New tech could help bolster borders
Critics attack State Department's decision to use long-range RFID in passport cards
Federal officials say they are optimistic that the State Department’s published specifications for new passport cards for U.S. citizens will kick-start technology improvements at U.S. border stations.
State announced a final rule for passport cards Dec. 31 to facilitate travel between the United States, Canada, Mexico, the Caribbean and Bermuda. The rule requires cards with vicinity radio frequency identification tags to shorten delays at land border crossings. Currently, U.S., Canadian and Bermudian citizens entering the United States across land and sea borders are not required to present citizenship documents.
In the meantime, the Homeland Security Department conditionally accepted software for the first task order under SBInet, a multibillion-dollar project to deploy technology and tactical infrastructure to secure U.S. borders.
Customs and Border Protection agency officials said the highly anticipated announcements will help bolster security and facilitate legitimate movement of goods and people across U.S. borders. Six lawmakers traveled to El Paso, Texas, last week to more closely examine DHS’ efforts to find that balance.
Each day, CBP agents inspect 1.1 million travelers, 327,000 cars and 85,000 shipments of goods. They also intercept 21,000 fraudulent identification documents and 200,000 people who are refused entry each year.
At a field hearing of the House Homeland Security Committee in El Paso, federal officials, government auditors and other experts testified to growing concern about whether CBP is prepared to deal with technological advances.
Richard Stana, the Government Accountability Office’s director of homeland security and justice issues, testified that CBP needs more employees, some guards have insufficient training, and the agency needs a better management structure and more money to update older facilities. CBP estimated that it would require about $4 billion to make capital improvements to U.S. land ports, according to Stana’s testimony.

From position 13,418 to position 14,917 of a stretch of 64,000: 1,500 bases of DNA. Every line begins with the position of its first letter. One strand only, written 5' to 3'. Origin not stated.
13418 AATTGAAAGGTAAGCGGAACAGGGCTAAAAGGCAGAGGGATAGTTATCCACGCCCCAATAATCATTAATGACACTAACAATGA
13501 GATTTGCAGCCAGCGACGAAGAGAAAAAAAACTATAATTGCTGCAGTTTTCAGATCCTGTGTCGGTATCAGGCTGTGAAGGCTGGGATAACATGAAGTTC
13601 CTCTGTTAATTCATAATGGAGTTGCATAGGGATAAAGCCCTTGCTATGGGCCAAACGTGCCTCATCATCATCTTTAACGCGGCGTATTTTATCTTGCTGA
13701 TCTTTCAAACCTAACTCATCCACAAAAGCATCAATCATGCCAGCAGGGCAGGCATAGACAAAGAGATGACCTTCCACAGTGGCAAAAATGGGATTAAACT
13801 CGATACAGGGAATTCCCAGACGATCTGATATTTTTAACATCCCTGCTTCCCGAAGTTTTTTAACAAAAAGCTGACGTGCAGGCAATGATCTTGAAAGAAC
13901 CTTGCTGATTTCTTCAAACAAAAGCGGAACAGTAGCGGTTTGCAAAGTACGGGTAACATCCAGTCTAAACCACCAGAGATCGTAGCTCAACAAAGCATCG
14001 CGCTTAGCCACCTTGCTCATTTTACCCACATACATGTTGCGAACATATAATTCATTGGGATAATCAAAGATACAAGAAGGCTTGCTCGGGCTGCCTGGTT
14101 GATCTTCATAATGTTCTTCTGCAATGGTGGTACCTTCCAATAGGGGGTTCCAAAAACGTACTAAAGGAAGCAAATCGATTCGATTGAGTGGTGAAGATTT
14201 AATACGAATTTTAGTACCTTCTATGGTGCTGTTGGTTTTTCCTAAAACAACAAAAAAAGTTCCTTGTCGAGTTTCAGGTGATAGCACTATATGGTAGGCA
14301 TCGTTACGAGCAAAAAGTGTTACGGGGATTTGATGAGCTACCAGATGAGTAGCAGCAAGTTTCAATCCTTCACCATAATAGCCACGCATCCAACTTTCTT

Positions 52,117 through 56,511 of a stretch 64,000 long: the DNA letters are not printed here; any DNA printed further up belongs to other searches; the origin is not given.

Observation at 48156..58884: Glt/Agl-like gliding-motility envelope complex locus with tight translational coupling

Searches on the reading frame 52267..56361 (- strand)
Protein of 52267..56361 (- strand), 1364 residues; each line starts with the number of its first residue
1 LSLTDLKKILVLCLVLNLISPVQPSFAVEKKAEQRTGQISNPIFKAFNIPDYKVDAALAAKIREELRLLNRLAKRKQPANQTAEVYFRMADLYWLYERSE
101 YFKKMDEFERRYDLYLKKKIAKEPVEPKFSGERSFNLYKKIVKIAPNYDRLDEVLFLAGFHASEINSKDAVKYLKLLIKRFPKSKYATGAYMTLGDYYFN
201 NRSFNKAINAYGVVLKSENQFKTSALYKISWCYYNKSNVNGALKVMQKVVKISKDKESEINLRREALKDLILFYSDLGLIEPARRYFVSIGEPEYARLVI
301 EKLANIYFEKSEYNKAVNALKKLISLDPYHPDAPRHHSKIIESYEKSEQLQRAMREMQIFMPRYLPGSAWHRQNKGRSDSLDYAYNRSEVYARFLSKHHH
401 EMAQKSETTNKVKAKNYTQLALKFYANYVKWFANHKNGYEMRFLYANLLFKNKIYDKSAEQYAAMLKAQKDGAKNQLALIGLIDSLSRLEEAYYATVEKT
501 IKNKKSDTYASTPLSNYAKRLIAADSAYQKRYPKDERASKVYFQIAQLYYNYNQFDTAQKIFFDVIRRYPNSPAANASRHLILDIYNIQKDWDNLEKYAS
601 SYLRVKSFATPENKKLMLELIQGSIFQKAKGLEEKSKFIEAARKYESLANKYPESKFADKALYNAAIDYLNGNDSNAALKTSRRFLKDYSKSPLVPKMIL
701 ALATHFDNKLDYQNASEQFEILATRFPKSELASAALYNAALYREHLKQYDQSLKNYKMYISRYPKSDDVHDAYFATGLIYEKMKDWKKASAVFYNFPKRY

“The average age of our facilities is 42 years old, and they were not designed for our current operations,” said Thomas Winkowski, assistant commissioner at CBP’s office of field operations, in written testimony submitted at the hearing. “The vast majority of these facilities were not built to incorporate all of the enhanced security features that are now present at our ports of entry.… Our facilities are stretched to the limit.”
Rep. Bennie Thompson (D-Miss.), chairman of the Homeland Security Committee, also stressed the need for improvements in a written statement.
Rep. David Davis (R-Tenn.), one of three lawmakers from the Homeland Security Committee at the hearing, said that despite those issues, he was impressed with what he saw, especially the use of technology. Winkowski added that in addition to technological obstacles, border guards also face identification challenges.
Derwood Staeben, Western Hemisphere Travel Initiative program manager at State, said the new passport cards will improve border security.
Officials said they hope the cards will be available this spring. The cards will let border guards use a vicinity RFID technology to access travelers’ unique identifying number and begin to screen people as they wait in line.
Lawmakers recently delayed the deadline for implementing WHTI to June 1, 2009, as part of the approved fiscal 2008 DHS budget. Appropriators approved $225 million for 2008 for State and DHS to advance the project.
Privacy advocates have criticized the decision to use vicinity-read RFID technology because they say it is less secure than the proximity-read RFID technology contained in U.S. electronic passports.
But State and DHS officials argue that there is no increased risk of privacy violations because the new passport cards will contain no personally identifiable information, just a unique identifying number that only CBP agents can use in conjunction with certain databases.
Furthermore, CBP has employed the same technology as part of its trusted traveler programs, said CBP spokeswoman Kelly Klundt.
Meanwhile, Boeing has been chided for delays in completing the project’s first task order.
DHS awarded Boeing a $64 million SBInet task order to design, develop and test an upgraded Common Operational Picture software system.
Ben Bain is a reporter for Federal Computer Week.